Transfiguration

Transfiguration

Transfiguration

Greetings on this the Second Sunday of Lent.

A late arrival. I’ve been busy but that would be half the story. The other half is taking the time to produce a helpful writing. It is never my intention to have a following, as it were, in the Internet space. I fit neither the classic book publisher style nor the modern pithy writing style common for the internet. I am here simply to write. It improves my own understanding of our faith. It improves how and what I communicate. It has on occasion and perhaps not often enough helped others in their faith journey directly.

It is also my own Transfiguration. Is that a scandalous comment to you? You don’t understand. In today’s language we would say my writing reveals my thoughts and my person. What I hold dear and worthy of instruction. Who I love and how I love. Jesus’ Transfiguration reveals the divine thought, divine person, divine instruction and the divine who and how to love.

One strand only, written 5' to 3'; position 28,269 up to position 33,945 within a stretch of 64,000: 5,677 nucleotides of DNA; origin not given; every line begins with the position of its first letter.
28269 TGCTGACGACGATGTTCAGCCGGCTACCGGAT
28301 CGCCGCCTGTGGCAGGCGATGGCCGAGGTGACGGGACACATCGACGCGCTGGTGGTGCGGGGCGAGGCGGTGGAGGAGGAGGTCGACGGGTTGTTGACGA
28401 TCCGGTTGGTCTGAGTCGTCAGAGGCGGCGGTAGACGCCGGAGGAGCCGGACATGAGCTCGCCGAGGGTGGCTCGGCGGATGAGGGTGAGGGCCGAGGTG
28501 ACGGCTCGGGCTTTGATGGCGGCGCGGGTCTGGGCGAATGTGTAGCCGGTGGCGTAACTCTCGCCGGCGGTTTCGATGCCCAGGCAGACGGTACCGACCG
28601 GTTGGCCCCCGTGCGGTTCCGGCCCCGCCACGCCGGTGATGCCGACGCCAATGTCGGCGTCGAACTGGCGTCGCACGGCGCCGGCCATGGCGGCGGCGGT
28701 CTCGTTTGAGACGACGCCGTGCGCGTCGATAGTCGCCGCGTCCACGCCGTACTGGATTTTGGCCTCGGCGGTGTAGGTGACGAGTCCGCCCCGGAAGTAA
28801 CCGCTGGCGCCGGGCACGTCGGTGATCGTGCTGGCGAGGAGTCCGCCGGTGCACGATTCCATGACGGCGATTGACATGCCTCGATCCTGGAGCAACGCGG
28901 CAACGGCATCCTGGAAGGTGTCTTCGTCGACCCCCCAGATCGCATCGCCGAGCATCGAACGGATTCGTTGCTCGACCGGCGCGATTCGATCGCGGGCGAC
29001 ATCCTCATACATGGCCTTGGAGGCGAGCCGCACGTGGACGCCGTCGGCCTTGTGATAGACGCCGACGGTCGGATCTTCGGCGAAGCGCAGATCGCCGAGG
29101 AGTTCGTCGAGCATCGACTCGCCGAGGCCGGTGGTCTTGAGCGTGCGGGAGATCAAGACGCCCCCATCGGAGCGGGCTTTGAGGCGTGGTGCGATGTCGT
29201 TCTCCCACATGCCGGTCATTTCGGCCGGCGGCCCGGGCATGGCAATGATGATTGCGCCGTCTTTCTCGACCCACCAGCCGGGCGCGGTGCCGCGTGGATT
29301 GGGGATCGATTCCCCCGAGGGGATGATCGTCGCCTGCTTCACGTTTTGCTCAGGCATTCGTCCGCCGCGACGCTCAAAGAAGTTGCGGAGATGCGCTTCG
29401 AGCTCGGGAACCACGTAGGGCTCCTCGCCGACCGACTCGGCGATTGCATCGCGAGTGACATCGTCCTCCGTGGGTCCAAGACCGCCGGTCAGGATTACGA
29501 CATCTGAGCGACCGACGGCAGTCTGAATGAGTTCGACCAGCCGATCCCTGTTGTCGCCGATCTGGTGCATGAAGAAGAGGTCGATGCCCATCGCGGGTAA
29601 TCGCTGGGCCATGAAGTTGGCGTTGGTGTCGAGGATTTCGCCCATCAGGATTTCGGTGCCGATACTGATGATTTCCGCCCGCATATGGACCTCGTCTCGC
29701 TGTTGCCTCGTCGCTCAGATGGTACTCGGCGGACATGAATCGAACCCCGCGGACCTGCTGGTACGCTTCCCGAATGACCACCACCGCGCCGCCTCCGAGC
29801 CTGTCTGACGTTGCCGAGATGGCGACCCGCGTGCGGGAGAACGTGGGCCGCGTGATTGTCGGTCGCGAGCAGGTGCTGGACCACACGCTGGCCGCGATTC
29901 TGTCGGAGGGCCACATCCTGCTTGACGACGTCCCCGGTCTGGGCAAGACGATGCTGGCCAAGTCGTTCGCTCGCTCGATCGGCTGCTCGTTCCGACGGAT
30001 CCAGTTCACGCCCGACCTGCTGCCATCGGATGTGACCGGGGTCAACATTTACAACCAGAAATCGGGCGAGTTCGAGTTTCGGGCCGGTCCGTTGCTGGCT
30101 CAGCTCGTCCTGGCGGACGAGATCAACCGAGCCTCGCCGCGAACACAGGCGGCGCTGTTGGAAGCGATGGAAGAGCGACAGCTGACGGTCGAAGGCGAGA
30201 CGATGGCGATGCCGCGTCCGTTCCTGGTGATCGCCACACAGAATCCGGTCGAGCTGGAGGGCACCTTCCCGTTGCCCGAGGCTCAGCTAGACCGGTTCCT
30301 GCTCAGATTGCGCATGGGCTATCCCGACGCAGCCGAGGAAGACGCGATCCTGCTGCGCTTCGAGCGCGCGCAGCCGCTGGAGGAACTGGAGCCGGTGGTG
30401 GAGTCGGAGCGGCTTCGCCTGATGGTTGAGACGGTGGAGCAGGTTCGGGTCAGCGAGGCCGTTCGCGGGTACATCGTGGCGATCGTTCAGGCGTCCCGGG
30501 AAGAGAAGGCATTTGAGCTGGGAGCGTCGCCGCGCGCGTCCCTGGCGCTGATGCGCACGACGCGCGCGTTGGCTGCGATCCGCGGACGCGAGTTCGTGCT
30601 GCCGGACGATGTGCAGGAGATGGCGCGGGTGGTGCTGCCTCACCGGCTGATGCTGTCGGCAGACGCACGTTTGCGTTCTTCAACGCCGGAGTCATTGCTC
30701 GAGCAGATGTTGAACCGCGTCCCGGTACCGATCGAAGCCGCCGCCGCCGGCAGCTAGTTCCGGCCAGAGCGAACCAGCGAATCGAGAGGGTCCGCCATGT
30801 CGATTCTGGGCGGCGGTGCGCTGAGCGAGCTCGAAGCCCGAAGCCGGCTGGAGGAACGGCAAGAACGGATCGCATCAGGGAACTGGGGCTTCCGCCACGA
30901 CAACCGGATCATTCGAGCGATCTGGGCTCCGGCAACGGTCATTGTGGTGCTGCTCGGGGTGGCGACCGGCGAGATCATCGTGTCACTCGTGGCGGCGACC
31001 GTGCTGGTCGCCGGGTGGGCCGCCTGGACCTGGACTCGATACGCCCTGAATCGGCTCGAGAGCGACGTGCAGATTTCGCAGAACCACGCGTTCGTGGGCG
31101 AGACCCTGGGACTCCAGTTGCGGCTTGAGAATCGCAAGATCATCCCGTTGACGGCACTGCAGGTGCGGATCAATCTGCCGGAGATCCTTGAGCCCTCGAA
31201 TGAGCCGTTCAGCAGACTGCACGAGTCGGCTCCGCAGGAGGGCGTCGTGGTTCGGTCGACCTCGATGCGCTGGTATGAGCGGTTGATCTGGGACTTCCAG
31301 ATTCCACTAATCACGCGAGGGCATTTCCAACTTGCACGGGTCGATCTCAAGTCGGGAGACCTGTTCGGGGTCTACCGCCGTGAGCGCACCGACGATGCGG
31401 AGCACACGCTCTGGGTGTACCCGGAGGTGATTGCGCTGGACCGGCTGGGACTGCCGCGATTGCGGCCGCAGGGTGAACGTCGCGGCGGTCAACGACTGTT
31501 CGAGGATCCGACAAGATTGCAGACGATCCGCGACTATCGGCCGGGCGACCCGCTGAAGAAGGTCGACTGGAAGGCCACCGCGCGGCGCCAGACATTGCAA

Readings: GN 12:1-4A; PS 33:4-5, 18-19, 20, 22; 2 TM 1:8B-10; MT 17:1-9

The Transfiguration is a fixed part of the liturgical readings. It is always read on the 2nd Sunday of Lent using one of the three Synoptic Gospels Matthew, Mark and Luke. It is also celebrated as a Feast on August 6th of each year. One is free to think that the Transfiguration would be preached perhaps differently given the contrasts of the seasons Lent and Ordinary time.  It would be advantageous to read Exodus chapters 32-34.

Jesus Identifies with his Ancestors

The event on Mount Hermon (or traditionally Mount Tabor) is a recapitulation of Moses on the mountain.

The sequence of events on the mountaintop is meant to invoke the common memory of the Jewish people the experiences of Moses.

Jesus is the new Moses.

Further, one can make cross reference to Face glow of Moses (Ex 34.29), and the dazzling white clothes of the one human before the Ancient of Days (Dan 7:9).

The invocation is clear. Jesus is the new Moses, the new Intercessor. Jesus is the Anointed One. Jesus is the Messiah.

Jesus is identifying with the terrible circumstances confronting the people. The people had violated the Covenant. While Moses was receiving the Law tablets they have been making the golden calf. When Moses arrived with the tablets of the Law, the law was symbolically smashed to the ground as a sign not of God’s break but the effect of the people filial turning away.